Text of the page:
The vast majority of managers regret the decision to send employees back to the office. This is evidenced by the results of a survey conducted by Envoy and Hanover Research.
The study included more than 1,150 executives and managers in the United States. 80% of them said they would have made a different decision about returning to the office if they had information about employee attendance, office resource utilization, and other related data.
The problem is that employees come and go at different times of the day and week, and compliance with internal policies can vary widely from location to location.
This makes it impossible for managers to understand how many people are in the field on any given day and how best to allocate space and resources across the organization.
“We work in a hybrid environment where there is less consistency in attendance throughout the week. With so much variability, it’s difficult to know how to improve efficiency in order to save critical budget,” Envoy quotes one of Braze’s managers.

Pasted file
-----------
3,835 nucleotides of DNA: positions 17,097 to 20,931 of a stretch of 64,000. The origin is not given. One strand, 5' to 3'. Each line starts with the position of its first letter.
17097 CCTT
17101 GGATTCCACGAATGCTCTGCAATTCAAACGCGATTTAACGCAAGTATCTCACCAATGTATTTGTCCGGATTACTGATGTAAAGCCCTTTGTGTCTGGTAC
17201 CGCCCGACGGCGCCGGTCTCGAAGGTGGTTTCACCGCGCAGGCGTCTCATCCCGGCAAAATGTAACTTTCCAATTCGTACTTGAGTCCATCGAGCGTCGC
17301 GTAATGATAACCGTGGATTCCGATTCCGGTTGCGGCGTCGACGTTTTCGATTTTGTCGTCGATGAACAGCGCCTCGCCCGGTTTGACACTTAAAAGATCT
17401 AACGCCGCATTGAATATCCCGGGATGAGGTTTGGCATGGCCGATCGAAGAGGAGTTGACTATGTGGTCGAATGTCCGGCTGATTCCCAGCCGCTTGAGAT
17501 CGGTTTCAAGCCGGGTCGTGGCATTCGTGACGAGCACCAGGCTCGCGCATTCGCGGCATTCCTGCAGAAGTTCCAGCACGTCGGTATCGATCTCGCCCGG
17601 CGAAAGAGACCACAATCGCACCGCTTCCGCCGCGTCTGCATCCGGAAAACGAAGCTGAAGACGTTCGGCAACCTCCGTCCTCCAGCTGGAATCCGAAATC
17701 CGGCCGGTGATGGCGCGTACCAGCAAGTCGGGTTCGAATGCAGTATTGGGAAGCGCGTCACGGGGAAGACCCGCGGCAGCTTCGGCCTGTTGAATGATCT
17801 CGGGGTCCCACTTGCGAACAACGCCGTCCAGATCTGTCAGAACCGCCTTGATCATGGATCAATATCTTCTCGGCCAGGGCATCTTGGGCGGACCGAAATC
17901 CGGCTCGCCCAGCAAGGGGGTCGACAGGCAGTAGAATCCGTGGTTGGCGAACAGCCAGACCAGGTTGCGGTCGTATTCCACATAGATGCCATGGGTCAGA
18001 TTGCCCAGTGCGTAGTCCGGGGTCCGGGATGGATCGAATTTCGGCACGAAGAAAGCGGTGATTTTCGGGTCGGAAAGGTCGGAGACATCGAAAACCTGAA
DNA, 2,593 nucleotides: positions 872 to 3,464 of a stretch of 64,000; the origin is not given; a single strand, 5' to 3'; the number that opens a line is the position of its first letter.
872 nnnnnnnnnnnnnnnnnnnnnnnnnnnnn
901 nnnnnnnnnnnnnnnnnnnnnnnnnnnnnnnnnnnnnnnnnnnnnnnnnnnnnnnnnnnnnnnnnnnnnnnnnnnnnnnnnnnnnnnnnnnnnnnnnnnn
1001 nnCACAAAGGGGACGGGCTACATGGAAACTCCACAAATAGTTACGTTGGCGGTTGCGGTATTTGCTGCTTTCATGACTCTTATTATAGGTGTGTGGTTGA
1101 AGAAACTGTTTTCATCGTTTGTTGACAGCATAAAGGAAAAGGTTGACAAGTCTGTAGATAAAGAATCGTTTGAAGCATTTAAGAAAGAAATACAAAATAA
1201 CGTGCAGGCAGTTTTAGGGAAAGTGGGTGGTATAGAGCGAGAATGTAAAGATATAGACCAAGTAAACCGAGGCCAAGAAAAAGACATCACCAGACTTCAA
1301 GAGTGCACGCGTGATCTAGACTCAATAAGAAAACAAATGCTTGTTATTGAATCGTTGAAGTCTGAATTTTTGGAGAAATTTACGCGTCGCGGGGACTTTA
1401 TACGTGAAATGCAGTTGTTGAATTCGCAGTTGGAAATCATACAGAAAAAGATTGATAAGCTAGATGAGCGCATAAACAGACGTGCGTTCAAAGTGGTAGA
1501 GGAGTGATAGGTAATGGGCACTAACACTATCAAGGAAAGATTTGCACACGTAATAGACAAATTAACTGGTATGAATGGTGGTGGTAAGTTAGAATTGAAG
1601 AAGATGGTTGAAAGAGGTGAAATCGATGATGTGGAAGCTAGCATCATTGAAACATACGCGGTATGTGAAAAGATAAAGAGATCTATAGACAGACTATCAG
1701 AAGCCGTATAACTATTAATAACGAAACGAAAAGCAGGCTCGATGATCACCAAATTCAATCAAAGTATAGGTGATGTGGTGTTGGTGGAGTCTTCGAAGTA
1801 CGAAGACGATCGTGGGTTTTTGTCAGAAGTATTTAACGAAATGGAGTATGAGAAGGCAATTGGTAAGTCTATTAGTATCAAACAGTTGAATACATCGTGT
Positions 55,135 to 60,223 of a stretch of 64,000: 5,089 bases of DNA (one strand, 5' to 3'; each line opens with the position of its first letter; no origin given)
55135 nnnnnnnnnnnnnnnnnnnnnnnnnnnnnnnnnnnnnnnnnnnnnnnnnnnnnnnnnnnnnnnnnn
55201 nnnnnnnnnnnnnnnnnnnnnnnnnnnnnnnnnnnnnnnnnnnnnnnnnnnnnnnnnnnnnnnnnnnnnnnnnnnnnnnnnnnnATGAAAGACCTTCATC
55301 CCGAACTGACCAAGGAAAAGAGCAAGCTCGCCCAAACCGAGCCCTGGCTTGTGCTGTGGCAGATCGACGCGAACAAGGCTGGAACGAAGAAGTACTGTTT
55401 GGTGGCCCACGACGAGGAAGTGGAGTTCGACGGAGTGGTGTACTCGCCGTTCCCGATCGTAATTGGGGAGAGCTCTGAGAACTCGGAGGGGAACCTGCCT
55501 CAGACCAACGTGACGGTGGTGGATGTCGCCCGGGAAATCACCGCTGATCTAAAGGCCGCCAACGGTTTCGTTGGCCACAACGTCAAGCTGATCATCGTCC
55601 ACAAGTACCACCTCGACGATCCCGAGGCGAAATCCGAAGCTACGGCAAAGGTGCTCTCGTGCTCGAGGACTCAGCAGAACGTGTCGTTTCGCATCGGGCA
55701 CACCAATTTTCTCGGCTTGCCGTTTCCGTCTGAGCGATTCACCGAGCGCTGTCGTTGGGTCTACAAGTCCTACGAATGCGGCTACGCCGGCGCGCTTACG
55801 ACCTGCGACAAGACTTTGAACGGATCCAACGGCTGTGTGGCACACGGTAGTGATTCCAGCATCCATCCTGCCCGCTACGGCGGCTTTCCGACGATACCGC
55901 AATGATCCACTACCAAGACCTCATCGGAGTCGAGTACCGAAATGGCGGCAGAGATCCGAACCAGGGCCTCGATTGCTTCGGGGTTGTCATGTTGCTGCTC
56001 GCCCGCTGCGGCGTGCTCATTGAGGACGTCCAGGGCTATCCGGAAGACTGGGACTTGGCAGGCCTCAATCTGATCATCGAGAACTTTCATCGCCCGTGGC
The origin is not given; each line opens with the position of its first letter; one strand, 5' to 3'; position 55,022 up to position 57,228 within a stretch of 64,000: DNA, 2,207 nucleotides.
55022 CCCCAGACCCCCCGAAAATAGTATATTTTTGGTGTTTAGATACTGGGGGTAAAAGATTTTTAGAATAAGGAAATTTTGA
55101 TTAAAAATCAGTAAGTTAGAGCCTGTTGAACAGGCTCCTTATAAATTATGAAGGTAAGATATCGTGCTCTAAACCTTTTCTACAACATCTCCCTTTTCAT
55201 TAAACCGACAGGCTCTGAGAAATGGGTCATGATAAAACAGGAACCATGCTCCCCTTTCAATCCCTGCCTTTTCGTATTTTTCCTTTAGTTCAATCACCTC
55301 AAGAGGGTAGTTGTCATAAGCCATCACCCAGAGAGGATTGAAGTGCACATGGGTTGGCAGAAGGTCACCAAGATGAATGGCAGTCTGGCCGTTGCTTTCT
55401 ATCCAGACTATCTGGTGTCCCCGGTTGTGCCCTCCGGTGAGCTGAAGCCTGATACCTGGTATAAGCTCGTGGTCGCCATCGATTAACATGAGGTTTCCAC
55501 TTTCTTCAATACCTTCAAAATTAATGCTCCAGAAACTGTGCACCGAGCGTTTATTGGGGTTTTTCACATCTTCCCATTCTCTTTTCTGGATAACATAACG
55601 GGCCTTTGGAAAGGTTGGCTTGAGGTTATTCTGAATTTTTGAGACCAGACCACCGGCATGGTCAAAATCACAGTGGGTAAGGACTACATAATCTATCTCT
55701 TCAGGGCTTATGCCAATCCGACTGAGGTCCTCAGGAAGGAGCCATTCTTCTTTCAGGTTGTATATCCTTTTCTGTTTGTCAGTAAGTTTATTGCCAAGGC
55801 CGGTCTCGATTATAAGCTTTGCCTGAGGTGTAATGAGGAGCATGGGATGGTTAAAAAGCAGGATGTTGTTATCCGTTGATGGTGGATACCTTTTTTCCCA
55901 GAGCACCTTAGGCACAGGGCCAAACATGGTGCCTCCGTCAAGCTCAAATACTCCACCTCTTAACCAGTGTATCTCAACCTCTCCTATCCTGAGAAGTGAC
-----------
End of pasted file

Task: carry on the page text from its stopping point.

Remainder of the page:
As you know, the COVID-19 pandemic has forced people to change the way they work and to work from home for long periods of time. Once the pandemic is over, many companies are encouraging employees to return to the office. Some offer a blended work format where, for example, an employee may come into the office a few days a week and work from home the rest of the time.
For example, Zoom asks all employees within a 50-mile (80 km) radius of the company’s office to work at least two days a week on a mixed schedule. But Google is implementing a new strategy to encourage its employees to return to the office by offering a special deal at a hotel on the campus of its Mountain View, California, headquarters.